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So, who gets the $1m wedding hongbao?

Most of us take hongbao in our stride, no doubt grateful for cash gifts that can range from $100 to thousands of dollars in some cases. But what if you opened your red packet and found $1 million?

Well, that is just what happened at a wedding here when the groom's father handed over a red packet containing a $1 million cheque when the newlyweds paid their respects to their parents during the customary tea ceremony.

The unusually big gift turned out to be one of the focal points of the couple's bitter court brawl when their barely three-year union fell apart.

Another bone of contention was the husband's golf membership at the Singapore Island Country Club (SICC). It was valued at $225,000 during the trial last year, but now some members are putting theirs on the market for close to $300,000.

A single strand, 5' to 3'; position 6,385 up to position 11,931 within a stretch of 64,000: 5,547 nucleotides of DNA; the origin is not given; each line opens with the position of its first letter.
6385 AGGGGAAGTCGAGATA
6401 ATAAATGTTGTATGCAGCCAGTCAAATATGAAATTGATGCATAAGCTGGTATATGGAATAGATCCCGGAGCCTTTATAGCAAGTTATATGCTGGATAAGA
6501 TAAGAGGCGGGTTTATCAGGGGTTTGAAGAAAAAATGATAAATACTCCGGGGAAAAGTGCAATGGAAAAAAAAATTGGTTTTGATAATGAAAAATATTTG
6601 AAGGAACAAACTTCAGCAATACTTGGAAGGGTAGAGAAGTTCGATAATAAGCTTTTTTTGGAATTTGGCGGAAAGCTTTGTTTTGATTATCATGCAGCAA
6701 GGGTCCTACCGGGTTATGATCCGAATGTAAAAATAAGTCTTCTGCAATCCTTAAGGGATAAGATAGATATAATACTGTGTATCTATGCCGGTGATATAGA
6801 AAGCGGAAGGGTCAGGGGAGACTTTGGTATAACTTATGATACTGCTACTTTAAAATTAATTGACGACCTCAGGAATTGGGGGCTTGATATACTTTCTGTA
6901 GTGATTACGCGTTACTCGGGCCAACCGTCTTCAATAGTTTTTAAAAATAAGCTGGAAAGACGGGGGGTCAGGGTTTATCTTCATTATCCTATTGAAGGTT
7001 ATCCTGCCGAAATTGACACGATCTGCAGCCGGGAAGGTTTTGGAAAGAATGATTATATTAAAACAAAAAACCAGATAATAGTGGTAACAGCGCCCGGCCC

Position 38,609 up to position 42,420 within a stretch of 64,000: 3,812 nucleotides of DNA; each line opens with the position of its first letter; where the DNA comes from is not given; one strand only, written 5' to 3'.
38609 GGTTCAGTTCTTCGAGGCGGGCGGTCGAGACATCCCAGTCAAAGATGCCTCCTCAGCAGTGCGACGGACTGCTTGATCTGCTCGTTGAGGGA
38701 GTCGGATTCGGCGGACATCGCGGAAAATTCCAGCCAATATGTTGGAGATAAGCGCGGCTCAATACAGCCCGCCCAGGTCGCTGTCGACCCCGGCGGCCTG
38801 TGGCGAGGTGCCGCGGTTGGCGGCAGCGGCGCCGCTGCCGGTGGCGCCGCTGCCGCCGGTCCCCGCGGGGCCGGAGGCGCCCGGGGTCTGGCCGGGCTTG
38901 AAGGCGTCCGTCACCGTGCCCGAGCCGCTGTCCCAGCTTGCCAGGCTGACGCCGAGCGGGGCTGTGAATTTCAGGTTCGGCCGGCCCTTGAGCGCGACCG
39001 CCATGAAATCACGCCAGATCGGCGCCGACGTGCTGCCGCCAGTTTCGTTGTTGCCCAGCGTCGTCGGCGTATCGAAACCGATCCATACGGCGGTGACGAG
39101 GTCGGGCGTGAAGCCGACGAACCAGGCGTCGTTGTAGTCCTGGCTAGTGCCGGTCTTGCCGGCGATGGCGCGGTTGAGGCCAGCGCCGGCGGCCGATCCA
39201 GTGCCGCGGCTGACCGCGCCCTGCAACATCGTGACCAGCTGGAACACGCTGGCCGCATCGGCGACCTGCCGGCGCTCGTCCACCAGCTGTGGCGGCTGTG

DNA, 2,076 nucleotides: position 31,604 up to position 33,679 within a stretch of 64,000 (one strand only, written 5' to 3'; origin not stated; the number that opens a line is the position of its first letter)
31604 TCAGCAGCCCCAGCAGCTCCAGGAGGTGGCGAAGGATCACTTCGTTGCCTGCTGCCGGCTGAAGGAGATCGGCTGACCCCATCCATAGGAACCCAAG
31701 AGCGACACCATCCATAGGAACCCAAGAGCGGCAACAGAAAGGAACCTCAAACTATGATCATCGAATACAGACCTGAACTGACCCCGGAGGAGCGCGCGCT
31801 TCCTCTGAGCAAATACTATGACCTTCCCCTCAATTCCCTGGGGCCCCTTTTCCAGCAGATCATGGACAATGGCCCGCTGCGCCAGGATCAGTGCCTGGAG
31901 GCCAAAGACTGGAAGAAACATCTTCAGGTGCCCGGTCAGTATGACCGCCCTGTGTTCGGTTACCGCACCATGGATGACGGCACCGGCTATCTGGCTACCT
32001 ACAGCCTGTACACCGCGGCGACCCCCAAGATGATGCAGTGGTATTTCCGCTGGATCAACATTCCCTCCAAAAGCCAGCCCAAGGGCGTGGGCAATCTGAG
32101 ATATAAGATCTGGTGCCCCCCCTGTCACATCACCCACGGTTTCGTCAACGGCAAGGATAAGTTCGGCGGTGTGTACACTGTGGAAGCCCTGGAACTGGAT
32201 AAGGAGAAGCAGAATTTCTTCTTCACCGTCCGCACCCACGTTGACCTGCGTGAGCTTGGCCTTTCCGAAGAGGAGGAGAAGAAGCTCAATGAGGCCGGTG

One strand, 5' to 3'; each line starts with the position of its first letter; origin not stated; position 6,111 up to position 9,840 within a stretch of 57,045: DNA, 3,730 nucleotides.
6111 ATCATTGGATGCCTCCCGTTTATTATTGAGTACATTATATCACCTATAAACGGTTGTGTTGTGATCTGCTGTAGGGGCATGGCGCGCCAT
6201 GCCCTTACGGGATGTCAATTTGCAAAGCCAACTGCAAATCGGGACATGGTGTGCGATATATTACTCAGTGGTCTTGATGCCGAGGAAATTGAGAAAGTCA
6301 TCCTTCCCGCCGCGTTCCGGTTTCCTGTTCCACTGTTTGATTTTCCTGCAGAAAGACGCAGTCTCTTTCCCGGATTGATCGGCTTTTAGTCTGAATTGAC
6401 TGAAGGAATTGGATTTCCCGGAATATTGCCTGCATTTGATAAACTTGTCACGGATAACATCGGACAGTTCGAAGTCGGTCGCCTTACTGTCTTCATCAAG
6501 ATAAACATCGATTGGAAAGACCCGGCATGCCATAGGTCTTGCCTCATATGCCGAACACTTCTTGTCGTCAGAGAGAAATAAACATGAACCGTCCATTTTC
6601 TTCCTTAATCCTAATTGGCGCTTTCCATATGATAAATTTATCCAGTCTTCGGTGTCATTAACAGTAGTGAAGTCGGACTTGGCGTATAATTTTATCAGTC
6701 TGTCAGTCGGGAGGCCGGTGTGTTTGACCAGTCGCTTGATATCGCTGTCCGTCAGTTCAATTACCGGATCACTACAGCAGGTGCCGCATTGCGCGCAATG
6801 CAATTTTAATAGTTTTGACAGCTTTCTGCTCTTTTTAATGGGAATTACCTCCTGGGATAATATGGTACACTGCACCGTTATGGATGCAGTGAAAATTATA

The husband is the chief executive of a company in the oil and gas sector while the wife is a dentist at a private clinic. The two, who are in their 30s, have a son who is seven this year.

It is notable that their divorce will become a reference for future cases after three judges of the Appellate Division of the High Court decided how valuable assets would be shared in a family.

Who owns that big hongbao

The million-dollar question was simply this - when the father of the groom handed over the gift at the tea ceremony, did he intend to give it to the couple or just to his son?

When this case came before the High Court, it ruled that the father had intended the money to go to his son only because the bride was given $20,000 worth of jewellery at the same ceremony.